A study by Scots academics have revealed that there is still room for betterment of security of wearable fitness trackers to protect the personal data of users.
Scientists have warned that there are many loop holes in devices – those that monitor heart rate, calculate steps taken and calories burned – and this could be a violation of their privacy and the security of the data they track could be at danger.
If weak security spots are utilized in the communication methods of some devices, it could enable unauthorised transfer of personal data to third parties. The third parties could include online retailers and marketing agencies, according to the team. Moreover, these susceptibility could also help to create fake medical records.
Researches revealed that by transferring fake activity data to insurance companies, fraudsters can take advantage of cheaper cover from insurers that award physical activity with lower premiums.
An in-depth security analysis of two popular models of Fitbit’s fitness trackers was carried out by a team from the University of Edinburgh.
The investigators unveiled a new method of stopping messages that are transferred between fitness trackers and their cloud servers – where the data is transmitted for scrutiny. This enabled the fraudsters to gain access to personal information, and thus create false physical activity records.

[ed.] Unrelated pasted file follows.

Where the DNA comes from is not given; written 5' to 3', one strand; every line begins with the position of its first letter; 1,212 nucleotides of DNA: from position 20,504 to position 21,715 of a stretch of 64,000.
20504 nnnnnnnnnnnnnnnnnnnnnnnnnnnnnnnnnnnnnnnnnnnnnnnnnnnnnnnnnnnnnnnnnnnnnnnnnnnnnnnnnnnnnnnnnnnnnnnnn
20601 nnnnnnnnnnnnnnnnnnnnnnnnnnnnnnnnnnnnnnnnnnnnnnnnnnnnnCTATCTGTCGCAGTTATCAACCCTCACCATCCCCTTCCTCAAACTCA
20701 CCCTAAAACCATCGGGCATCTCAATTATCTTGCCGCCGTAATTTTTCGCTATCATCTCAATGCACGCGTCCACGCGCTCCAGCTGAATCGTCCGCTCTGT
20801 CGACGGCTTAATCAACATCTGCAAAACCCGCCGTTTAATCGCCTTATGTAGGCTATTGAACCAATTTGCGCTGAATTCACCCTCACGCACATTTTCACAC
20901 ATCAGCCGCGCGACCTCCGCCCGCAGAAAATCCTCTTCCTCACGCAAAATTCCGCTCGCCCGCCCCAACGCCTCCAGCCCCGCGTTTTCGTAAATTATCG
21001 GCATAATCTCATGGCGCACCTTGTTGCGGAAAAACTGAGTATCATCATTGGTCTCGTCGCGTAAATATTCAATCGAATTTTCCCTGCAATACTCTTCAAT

The team further showed how the system that keeps the data secure – known as end-to-end encryption – can be avoided. By disassembling devices and altering information stored in their storage, investigators dodged the encryption system and got access to the stored information.
The team has made instructions to help the makers of the fitness trackers to remove similar flaws from their future device to make sure that the personal data of the users is kept safe and sound.
In reply to these findings, giant in the wearable sector, Fitbit has developed software patches, as it is working on improving the privacy and security of its models.
The findings of the team will be presented at the International Symposium Research in Attacks (RAID), which commences from 18th to 20th September.
The University of Edinburgh’s school of informatics representative, Dr Paul Patras revealed that the work of the team wants to show the weaknesses of security and privacy in popular wearable devices as other technologies develop.
He further added that Fitbit’s immediate measures to those researches show their professional mentality towards comprehending the flaws in their system that the team identified. And thus, timely measures could help secure these devices before any major attacks on users’ personal data.
According to industry analysts, the wearable market is tipped to increase by three times in size in the coming years, and it will have a massive worth of over $25 billion.
A global prediction for wearable devices – that varies from smartwatches, fitness trackers to wearable cameras etc – reveal that the wearable market is set to increase from 84 million units in 2015 to 245 million units in 2019.